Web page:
Coming in for a landing


Depending on the friends or family who might be with us, how we spend our visits to the Russian River and North Bay can vary, from parent-friendly trips to the casino to kid-friendly strolls in the woods; dog-friendly visits to the beach to wine drinker-friendly stops by local vineyards.

Wine-loving friends, who spend a lot of time in the area themselves, brought us to Lynmar Estate for wine tasting. It’s a sustainable winery located about half an hour’s drive from the house.

The wine we tried was wonderful, but equally impressive was the winery’s beautiful garden, planted with both edible crops and colorful flowers. The garden, like the winery, uses sustainable practices. Certainly this butterfly, headed for a Mexican sunflower, seemed to enjoy the garden—which made us enjoy the garden that much more.

A Tiger Swallowtail butterfly spots the perfect place to land: a Mexican sunflower in the garden at Lynmar Estate.

Monte Rio Bridge

One of our favorite things about Monte Rio Beach that makes it unique is that it’s spanned by a historic bridge. The Russian River runs through the middle of Monte Rio and this truss bridge, built in 1934, connects the two sides of town. It also connects Highway 116 and the Bohemian Highway, two of the main roads in Western Sonoma County.

The bridge, along with other historic architecture nearby, gives the town a sort of vintage vibe and a timeless quality all at the same time, so a black & white filter for these pictures seemed like a fun way to play up the bridge’s historic character.

Driving across Monte Rio Bridge, headed towards home.

Right now, the river is still running fairly high, but in the summer, when the shot below was taken, the river recedes, exposing the wide flat banks that make up Monte Rio Beach. Hanging out under the bridge can offer a little bit of a shady respite on a really hot day.

The bridge offers a shady spot on days when the summer sun gets too hot at Monte Rio Beach.


Bright pebbles at the beach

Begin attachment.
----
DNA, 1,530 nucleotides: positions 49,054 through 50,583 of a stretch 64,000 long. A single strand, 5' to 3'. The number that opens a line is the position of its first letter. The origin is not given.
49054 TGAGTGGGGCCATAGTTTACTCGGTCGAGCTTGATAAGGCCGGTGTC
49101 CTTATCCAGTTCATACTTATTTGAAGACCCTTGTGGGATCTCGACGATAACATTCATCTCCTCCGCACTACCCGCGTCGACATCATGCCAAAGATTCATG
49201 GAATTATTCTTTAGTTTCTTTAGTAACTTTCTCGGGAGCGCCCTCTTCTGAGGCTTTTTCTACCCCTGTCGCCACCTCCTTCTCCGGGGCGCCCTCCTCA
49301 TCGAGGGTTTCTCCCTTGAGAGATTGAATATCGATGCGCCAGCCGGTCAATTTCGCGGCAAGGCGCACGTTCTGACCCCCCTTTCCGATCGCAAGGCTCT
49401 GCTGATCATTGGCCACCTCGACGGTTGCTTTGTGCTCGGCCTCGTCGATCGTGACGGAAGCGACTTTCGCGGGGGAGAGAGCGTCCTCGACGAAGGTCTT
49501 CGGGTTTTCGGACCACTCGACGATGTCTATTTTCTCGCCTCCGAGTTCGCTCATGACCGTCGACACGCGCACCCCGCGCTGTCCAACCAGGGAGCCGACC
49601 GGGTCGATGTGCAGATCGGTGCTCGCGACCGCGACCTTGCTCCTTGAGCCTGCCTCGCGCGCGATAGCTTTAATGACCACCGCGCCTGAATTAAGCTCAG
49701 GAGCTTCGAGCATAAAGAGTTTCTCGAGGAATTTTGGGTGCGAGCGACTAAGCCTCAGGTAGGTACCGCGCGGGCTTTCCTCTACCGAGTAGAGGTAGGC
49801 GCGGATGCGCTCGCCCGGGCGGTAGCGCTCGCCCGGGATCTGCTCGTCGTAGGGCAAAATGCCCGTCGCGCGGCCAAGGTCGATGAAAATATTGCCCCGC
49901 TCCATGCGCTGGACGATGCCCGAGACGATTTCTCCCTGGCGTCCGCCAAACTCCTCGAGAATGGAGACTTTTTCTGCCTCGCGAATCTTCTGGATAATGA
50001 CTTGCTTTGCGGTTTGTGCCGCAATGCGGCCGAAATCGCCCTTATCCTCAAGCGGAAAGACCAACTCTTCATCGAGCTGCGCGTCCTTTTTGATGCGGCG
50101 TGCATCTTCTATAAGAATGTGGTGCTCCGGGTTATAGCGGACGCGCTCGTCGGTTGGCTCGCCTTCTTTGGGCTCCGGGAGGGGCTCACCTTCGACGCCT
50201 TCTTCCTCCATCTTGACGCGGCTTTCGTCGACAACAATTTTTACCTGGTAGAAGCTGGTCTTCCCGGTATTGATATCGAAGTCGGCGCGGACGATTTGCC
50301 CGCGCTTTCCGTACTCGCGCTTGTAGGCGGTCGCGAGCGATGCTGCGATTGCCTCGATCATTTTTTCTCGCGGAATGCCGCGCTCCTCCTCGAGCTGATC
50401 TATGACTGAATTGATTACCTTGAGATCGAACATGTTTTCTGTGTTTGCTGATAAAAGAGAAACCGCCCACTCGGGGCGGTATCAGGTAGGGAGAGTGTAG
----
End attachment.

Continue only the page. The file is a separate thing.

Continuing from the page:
It must all be a matter of ocean currents shaping the landscape: some of the beaches on the Sonoma Coast are covered in soft, fine sand, while other beaches are made up of rocks, big and small. And some, like Sandy Cove—despite its name—have a mix of gravel and sand. At the rockier beaches, most of the stones and pebbles are in shades of grey, white or brown.

But this smooth, red pebble stood out among them for its brighter color. On the day we visited Sandy Cove, we saw about a dozen or so of these red rocks scattered among the other stones around the beach. When we picked one of them up, it was much lighter than expected, and slightly porous in texture—and it had faint traces of a man-made pattern on it.

We realized that these “rocks” were pieces of bricks. In the same way that the ocean, over time, shapes sharp pieces of broken glass into smooth, translucent stones, it had transformed what had been a rough chunk of red clay into a small, colorful pebble that’s now just another a beautiful part of the beach.

A brick-red pebble at Sandy Cove turned out to be part of an actual brick.

Tunnel of flowers

One of our favorite breakfast spots/bakeries is a place we stumbled upon in a bid to avoid traffic on the main highway, in what turned out to be one of our best-ever detours. Wild Flour Bread is a bakery on the Bohemian Highway in the tiny town of Freestone.

We love their sturdy, rustic breads and big scones, both sweet and savory kinds, loaded with fruit or herbs. And some of these ingredients are grown in a huge, beautiful garden right next to the bakery.

It’s a working kitchen garden—with its own small orchard, even—but in good weather, it’s also a place to enjoy scones and coffee at picnic tables dotted throughout the garden and orchard. In the middle of the garden stands a big tunnel-like arbor. The first summer we visited, the arbor supported vines with gourds dangling down into the tunnel. Now, the arbor is covered by grapevines, but mingled in with these new vines last summer was a bright wall of nasturtiums.

There are many paths through the garden, but this leafy tunnel is always our favorite path. The garden changes so much season to season, year to year, that you never know what new flower or crop awaits on the far side.

A tunnel of nasturtiums and grapevines marks the center of the garden at Wild Flour Bread.

When the sun comes out

Most mornings here do start out in a fog (and isn’t that sometimes true of mornings in general?), but when the mist burns off, the sun comes flooding through the trees.

Because there are redwood trees all around, the yard has a lot of shady spots—perfect for ferns, which don’t tend to thrive in direct sunlight. Because this fern grows under the stairs in the front yard, it especially doesn’t see much sun at all, but it really seemed to glow when the sunlight did catch its fronds.

The fern under the front yard stairs soaks up some rays.



Misty mornings

So many of the mornings in Monte Rio start off as misty, maybe because we’re not that far from the ocean. Overnight, a light fog creeps in over the hills and in the morning lingers in the trees, leaving tiny dew drops on every leaf, frond and petal in the garden.